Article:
Vergeront is also an Adjunct Professor at the University of Wisconsin School of Medicine and Public Health and has made significant contributions to student learning as a lecturer and course instructor, and serves as faculty to the UW Preventive Medicine Residency and the Population Health Service Learning Fellowship Program. Vergeront has also served on numerous committees at the UW including the MPH Curricular Transformation Work Group charged with re-designing the Masters in Public Health curriculum; and at the Division of Public Health he serves as a preceptor and mentor to numerous medical and graduate students assisting the University of Wisconsin in its commitment to the Wisconsin Idea.
This is an award for a UW School of Medicine and Public Health MD graduate who has made an exceptional commitment to the Medical Alumni Association over a period of years.
Charles Ihle, MD '65
Charles Ihle earned his medical degree from the UW School of Medicine and Public Health in 1965. He completed a one-year internship at St. Mary’s Hospital in San Francisco, California, followed by an Orthopedic Residency at UW Hospital and Clinics. Following Active Duty from 1970-1973 with the US Navy in a US Naval Hospital in Taiwan, he practiced at Ihle Orthopedic Clinic in Eau Claire, Wisconsin until 1998. He then practiced at Midlefort Clinic, part of the Mayo Clinic Health System, in Eau Claire until retiring in 2014.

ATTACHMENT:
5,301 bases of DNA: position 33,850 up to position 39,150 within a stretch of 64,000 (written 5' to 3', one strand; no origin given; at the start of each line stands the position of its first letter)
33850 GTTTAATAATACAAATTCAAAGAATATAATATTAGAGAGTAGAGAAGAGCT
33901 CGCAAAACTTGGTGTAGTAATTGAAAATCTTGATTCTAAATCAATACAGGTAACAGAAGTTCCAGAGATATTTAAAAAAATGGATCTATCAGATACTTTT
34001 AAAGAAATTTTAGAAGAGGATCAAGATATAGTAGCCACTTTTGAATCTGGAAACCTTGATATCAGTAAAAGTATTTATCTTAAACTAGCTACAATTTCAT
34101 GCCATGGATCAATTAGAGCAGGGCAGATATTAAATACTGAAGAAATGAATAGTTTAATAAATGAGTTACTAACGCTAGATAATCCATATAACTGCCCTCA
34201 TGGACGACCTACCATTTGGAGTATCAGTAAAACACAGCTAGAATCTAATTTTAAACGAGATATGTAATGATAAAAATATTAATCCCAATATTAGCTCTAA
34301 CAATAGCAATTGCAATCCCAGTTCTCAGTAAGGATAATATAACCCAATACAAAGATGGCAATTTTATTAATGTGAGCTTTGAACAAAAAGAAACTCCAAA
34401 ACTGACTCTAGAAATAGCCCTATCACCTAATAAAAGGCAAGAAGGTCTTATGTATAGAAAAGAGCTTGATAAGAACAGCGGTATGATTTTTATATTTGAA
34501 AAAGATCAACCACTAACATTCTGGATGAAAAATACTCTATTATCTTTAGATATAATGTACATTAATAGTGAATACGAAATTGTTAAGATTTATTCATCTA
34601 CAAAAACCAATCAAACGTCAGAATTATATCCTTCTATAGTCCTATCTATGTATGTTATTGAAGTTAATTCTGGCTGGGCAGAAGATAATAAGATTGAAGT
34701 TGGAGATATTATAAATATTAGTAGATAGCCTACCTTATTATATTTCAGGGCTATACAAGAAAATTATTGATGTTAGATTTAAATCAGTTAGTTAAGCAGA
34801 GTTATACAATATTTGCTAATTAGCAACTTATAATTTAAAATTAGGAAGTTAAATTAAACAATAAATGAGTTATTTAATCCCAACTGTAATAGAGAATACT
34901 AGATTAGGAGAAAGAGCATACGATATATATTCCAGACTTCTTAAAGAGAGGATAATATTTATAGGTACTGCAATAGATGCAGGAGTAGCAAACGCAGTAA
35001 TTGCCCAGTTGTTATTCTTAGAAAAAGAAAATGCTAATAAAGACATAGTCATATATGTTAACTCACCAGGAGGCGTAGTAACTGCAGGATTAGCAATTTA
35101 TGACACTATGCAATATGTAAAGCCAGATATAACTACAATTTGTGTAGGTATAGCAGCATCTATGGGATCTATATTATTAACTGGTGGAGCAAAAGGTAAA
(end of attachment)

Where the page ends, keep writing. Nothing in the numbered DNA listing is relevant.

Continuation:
Ihle has been a long and trusted member of the Wisconsin Medical Alumni Association Board of Directors, joining in 2004 and currently serving on the WMAA Advisory Board Council.
This award honors an individual who has been particularly supportive of and helpful to students and alumni. This award is given to a non-alum, typically a staff member in the School of Medicine and Public Health or the UWF.
Whitman earned her bachelor’s degrees in Meat and Animal Sciences and Life Sciences Journalism at UW-Madison. Following initial stints in chemistry, editorial services at a research corporation, and public relations at the Wisconsin Department of Public Instruction, she joined UW Health Marketing and Communications Department in 1988. She was the primary editor for UW Children’s Hospital for several years, then the first Webmaster for UW Hospital and Clinics back in the day, and a frontline communicator when UW Health implemented the Epic electronic health record (talk about “mission impossible”). She made frequent writing contributions to the Quarterly, and served as associate editor under the former editor, Dian Land.
Whitman was selected to succeed Land as the managing editor of our Quarterly magazine in 2013. She has served in this key position with distinction, combining her intense dedication and loyalty to our school and her remarkable qualities of collegiality, warmth, and humanism. She provides leadership and direction to what is widely recognized as one of the nation’s best publications of its kind, working closely with SMPH and WMAA leaders, the Quarterly editorial board, and our faculty, staff, and learners. She possesses an uncanny talent for capturing the essence of our increasingly sophisticated academic and service activities in a way that is readily accessible and engaging to our more than 16,000 readers. Under her tutelage, the Quarterly presents the human side of our institution, with stories that present the people who advance our missions and vision.